Modeling and solution for the ship stowage planning problem of coils in the steel industry
journal contributionposted on 16.06.2016, 13:01 by Lixin Tang, Jiyin Liu, Fei Yang, Feng Li, Kun Li
We consider a ship stowage planning problem where steel coils with known destination ports are to be loaded onto a ship. The coils are to be stowed on the ship in rows. Due to their heavy weight and cylindrical shape, coils can be stowed in at most two levels. Different from stowage problems in previous studies, in this problem there are no fixed positions on the ship for the coils due to their different sizes. At a destination port, if a coil to be unloaded is not at a top position, those blocking it need to be shuffled. In addition, the stability of ship has to be maintained after unloading at each destination port. The objective for the stowage planning problem is to minimize a combination of ship instability throughout the entire voyage, the shuffles needed for unloading at the destination ports, and the dispersion of coils to be unloaded at the same destination port. We formulate the problem as a novel mixed integer linear programming model. Several valid inequalities are derived to help reducing solution time. A tabu search (TS) algorithm is developed for the problem with the initial solution generated using a construction heuristic. To evaluate the proposed TS algorithm, numerical experiments are carried out on problem instances of three different scales by comparing it with a model-based decomposition heuristic, the classic TS algorithm, the particle swarm optimization algorithm, and the manual method used in practice. The results show that for small problems, the proposed algorithm can generate optimal solutions. For medium and large practical problems, the proposed algorithm outperforms other methods.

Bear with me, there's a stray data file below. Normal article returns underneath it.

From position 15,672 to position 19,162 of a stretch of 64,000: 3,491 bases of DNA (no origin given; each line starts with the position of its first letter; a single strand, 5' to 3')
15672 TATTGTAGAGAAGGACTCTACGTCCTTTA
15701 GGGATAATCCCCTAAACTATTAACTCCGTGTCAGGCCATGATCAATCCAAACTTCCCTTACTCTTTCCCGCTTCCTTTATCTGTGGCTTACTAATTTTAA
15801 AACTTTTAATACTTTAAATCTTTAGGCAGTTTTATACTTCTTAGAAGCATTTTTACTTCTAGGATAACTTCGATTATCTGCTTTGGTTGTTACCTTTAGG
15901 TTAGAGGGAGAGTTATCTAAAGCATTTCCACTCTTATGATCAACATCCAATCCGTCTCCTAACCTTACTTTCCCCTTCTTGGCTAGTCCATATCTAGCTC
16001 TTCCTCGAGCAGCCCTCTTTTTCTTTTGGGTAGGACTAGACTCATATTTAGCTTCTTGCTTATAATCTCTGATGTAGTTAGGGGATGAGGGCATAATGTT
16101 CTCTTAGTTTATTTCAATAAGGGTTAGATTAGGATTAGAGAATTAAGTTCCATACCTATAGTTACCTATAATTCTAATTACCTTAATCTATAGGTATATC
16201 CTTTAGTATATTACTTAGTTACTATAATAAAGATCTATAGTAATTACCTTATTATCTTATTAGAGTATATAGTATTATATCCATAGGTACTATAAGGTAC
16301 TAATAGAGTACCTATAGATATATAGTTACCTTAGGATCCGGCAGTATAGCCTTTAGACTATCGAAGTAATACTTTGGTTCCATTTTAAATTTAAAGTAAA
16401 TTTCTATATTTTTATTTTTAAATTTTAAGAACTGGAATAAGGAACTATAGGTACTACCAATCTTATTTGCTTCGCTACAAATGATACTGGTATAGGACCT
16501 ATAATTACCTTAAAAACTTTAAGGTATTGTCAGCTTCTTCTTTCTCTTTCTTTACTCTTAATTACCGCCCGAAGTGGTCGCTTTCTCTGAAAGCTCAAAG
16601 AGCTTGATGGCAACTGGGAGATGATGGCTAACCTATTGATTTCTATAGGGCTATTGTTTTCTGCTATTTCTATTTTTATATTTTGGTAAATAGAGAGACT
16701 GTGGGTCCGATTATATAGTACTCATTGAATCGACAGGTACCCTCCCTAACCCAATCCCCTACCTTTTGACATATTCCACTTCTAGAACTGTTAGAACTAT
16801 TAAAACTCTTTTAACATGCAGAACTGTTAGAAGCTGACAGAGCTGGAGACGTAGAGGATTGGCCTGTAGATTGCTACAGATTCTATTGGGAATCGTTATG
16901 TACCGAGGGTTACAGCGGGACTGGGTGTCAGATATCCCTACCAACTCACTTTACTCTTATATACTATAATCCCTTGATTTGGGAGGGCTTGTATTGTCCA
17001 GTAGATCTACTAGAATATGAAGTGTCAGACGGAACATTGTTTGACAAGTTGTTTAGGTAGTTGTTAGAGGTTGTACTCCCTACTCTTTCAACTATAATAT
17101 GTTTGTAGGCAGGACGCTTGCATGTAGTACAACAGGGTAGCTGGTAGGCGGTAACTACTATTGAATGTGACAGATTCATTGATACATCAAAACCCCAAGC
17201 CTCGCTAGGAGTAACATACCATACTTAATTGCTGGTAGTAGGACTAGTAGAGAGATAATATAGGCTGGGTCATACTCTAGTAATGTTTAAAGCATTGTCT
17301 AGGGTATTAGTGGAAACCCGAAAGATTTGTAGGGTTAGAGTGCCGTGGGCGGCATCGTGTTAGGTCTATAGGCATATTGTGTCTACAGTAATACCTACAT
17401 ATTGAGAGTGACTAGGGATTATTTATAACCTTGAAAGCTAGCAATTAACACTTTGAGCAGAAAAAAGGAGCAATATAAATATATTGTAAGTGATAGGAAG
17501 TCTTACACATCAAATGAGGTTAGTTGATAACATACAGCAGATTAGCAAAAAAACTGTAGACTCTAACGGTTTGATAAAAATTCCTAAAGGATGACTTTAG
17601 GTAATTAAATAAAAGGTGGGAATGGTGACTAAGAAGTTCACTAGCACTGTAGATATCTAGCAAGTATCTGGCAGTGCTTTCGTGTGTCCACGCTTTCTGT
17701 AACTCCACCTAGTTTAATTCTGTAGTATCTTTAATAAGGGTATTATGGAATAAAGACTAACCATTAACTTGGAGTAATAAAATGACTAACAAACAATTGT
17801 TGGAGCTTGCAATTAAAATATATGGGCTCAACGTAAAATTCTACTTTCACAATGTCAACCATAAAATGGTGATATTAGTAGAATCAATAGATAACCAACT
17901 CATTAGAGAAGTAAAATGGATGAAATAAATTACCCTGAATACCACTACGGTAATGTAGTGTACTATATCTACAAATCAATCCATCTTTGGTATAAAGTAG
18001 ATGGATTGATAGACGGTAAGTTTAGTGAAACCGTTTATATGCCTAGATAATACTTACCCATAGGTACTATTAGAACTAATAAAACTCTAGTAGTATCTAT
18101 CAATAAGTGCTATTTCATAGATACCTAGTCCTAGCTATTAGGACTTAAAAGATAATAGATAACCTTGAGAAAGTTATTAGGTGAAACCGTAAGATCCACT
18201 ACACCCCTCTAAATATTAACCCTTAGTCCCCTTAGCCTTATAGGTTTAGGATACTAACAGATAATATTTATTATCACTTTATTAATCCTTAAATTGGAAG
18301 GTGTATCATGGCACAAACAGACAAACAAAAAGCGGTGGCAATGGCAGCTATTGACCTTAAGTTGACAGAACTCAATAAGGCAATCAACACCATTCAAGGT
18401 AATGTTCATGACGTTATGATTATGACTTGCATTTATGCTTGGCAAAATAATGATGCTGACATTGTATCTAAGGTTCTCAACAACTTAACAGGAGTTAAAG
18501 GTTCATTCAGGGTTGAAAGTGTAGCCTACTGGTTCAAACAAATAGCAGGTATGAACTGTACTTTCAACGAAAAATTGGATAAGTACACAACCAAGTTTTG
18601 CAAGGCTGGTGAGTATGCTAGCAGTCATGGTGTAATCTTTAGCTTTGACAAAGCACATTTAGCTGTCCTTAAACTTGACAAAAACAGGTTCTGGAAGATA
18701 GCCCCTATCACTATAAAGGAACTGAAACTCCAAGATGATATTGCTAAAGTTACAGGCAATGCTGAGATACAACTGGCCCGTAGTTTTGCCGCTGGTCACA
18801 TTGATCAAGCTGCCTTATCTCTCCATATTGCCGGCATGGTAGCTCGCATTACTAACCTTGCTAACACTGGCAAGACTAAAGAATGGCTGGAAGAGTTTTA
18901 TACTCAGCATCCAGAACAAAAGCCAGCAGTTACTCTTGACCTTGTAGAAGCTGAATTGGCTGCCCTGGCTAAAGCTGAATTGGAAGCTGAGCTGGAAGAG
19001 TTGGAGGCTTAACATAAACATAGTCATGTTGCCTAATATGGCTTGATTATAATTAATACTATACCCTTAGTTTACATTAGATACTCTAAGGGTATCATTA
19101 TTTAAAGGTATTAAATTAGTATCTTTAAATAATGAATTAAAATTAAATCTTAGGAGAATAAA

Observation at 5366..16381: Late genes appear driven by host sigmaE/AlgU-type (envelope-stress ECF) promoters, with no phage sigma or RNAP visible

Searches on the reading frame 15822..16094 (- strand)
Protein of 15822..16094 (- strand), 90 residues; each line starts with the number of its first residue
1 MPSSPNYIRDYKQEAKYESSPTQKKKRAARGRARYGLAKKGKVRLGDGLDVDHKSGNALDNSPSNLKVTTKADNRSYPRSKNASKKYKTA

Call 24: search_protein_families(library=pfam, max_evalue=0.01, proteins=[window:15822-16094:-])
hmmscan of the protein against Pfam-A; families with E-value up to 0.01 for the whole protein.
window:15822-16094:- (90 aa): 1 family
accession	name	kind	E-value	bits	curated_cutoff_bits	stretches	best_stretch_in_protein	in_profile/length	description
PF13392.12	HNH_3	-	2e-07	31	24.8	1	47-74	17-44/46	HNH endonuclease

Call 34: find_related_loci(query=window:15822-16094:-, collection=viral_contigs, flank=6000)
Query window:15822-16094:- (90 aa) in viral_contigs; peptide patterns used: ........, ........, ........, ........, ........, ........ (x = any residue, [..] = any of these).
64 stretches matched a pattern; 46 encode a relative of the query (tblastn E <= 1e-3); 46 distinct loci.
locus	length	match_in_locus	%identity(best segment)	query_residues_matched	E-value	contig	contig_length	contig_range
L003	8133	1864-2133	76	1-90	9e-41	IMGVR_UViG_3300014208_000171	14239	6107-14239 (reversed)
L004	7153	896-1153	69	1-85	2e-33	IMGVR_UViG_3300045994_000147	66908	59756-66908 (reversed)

This research is partly supported by the Fund for Innovative Research Groups of the National Natural Science Foundation of China (Grant No. 71321001) and State Key Program of National Natural Science Foundation of China (Grant No. 71032004).
- Business and Economics